The young veteran of the Jewish Legion and the head of local self-defense impressed even the chief secretary of the High Commissioner of Palestine, Brigadier General Wyndham Deedes. David sent him several letters with the results of his own investigation, which revealed that Arab conspirators were actively smuggling weapons through the port of Jaffa. The letters included a list of 13 suspects.

In December 1921, David Tidhar was officially invited to serve in the British Mandate Police. After completing a course at a special school on Mount Scopus, he was appointed an officer of the investigation department in Jaffa, and two weeks later he was transferred to Jerusalem, where he immediately became the chief of police of the new city.

During 4 years of service outside the Old City, Tidhar developed a new literary talent. He recounted his fascinating experience as a law enforcement officer in his book Criminals and Crimes in the Land of Israel, the first publication of its kind in Eretz Israel.

Having married in late 1924, Tidhar continued to strengthen security in Jerusalem until he quarreled with the British for various reasons. In the spring of 1926, he resigned from the police and opened a very outlandish enterprise for the Middle East – the country's first private detective agency, the Private Detective and Information Bureau.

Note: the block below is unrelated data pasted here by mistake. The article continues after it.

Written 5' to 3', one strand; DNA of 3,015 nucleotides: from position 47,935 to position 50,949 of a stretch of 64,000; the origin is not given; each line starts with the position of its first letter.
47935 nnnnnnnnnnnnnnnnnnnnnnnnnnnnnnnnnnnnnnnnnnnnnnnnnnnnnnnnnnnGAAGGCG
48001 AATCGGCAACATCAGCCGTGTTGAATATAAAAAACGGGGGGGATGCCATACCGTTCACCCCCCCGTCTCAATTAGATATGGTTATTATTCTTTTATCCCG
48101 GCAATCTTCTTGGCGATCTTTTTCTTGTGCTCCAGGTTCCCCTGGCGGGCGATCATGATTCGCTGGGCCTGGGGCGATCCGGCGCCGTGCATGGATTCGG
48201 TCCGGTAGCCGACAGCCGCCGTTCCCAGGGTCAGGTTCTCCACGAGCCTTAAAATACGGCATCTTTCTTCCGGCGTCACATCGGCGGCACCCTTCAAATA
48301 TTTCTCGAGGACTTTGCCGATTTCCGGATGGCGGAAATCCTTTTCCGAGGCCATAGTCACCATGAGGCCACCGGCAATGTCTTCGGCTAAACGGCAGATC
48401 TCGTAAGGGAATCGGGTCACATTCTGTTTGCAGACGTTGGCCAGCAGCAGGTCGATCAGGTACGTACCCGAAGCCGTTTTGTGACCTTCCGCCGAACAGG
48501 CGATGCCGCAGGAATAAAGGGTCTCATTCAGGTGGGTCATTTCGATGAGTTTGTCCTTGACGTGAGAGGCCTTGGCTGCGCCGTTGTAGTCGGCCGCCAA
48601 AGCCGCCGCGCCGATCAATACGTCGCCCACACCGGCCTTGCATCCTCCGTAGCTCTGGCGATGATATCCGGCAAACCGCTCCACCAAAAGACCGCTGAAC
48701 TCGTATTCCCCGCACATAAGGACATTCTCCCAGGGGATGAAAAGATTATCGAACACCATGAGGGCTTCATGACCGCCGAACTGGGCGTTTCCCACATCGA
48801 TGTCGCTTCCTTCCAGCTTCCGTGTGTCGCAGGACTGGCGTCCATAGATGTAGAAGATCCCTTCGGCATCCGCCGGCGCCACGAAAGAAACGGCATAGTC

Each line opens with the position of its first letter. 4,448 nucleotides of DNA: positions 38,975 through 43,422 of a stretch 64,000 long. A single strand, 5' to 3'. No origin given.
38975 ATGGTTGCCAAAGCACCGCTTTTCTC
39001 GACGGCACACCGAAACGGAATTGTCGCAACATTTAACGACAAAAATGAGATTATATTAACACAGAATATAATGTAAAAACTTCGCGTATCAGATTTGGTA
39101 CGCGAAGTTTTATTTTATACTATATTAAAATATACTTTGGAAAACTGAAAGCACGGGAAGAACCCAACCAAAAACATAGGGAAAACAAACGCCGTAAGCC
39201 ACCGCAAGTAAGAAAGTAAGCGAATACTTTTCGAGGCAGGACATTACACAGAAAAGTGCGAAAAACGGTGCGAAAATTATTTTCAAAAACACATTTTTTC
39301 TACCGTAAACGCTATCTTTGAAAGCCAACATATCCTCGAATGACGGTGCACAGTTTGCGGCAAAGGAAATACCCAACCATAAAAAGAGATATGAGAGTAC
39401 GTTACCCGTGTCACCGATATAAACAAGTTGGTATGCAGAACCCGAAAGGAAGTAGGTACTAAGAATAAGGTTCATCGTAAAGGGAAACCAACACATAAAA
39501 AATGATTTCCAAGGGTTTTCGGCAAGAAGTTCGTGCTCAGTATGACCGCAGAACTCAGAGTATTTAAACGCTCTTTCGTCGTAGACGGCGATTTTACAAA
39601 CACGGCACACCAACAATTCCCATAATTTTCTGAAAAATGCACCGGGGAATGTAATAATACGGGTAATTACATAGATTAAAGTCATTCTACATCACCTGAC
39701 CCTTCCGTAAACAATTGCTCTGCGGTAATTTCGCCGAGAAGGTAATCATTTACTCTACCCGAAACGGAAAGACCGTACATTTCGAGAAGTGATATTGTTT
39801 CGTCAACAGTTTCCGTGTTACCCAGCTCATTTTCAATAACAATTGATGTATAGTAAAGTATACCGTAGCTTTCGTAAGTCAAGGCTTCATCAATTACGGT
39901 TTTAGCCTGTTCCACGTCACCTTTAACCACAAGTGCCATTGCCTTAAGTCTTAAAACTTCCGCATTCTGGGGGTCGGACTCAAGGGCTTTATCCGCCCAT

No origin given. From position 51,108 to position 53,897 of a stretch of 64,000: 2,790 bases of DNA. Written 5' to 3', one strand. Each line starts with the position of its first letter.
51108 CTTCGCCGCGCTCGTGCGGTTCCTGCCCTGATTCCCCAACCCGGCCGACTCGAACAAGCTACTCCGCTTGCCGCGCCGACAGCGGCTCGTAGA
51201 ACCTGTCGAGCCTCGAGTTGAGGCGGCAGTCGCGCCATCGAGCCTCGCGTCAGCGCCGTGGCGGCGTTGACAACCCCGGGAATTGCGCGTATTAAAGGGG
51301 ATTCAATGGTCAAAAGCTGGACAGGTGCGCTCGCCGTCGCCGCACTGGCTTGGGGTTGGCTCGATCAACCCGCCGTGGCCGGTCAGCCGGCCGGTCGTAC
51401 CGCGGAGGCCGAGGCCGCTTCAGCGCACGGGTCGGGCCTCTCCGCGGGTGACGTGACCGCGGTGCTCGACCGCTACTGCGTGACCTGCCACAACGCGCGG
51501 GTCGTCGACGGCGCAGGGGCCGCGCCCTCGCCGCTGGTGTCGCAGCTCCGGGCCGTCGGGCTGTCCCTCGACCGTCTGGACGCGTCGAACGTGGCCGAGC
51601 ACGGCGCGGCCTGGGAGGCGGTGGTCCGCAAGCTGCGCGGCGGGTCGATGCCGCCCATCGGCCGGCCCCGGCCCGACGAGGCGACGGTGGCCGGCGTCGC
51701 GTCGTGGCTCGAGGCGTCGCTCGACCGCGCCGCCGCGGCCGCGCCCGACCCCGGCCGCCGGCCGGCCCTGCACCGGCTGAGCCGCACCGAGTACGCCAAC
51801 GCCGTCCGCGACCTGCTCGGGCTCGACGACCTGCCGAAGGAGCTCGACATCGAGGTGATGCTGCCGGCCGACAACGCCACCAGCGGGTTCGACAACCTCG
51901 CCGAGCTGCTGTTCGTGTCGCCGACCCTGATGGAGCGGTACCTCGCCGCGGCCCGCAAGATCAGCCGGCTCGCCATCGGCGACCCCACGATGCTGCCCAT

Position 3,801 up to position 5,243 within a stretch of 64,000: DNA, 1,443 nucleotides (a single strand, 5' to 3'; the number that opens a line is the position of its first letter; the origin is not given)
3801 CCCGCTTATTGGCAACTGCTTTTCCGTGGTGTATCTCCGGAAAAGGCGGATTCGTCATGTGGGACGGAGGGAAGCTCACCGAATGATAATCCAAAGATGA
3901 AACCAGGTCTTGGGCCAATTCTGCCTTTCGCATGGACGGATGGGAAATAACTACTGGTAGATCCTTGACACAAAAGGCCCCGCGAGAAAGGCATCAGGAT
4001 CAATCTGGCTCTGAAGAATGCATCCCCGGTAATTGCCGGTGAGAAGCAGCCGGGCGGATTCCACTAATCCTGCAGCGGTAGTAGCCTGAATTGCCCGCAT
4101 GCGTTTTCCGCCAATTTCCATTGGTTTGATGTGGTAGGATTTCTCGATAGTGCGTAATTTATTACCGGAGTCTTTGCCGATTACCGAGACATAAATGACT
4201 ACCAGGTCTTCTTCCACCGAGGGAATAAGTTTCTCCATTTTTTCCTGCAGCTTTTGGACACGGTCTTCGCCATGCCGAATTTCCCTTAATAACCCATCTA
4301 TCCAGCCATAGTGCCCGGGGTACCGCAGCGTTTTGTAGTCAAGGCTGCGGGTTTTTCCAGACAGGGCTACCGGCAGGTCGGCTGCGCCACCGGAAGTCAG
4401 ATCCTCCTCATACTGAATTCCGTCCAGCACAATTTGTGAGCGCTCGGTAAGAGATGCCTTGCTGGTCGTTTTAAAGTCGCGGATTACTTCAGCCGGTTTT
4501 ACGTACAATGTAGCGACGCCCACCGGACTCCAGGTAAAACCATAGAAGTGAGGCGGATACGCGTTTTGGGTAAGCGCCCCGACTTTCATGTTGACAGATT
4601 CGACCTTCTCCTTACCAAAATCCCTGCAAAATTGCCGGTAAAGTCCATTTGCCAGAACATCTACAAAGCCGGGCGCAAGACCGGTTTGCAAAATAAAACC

The venture turned out to be very successful, but his adherence to principles did not allow David to stay away from the discrimination of his colleagues by the British police leadership. It all started when the British placed Jewish police officers under the command of British sergeants. In an article on the pages of the weekly Haishuv, Tidhar asked the question: if the British government distinguishes between its subjects on a national basis, why not assign a purebred British sergeant to the chief inspector of police Arthur Mavrogordato, whose father is Greek and mother is English?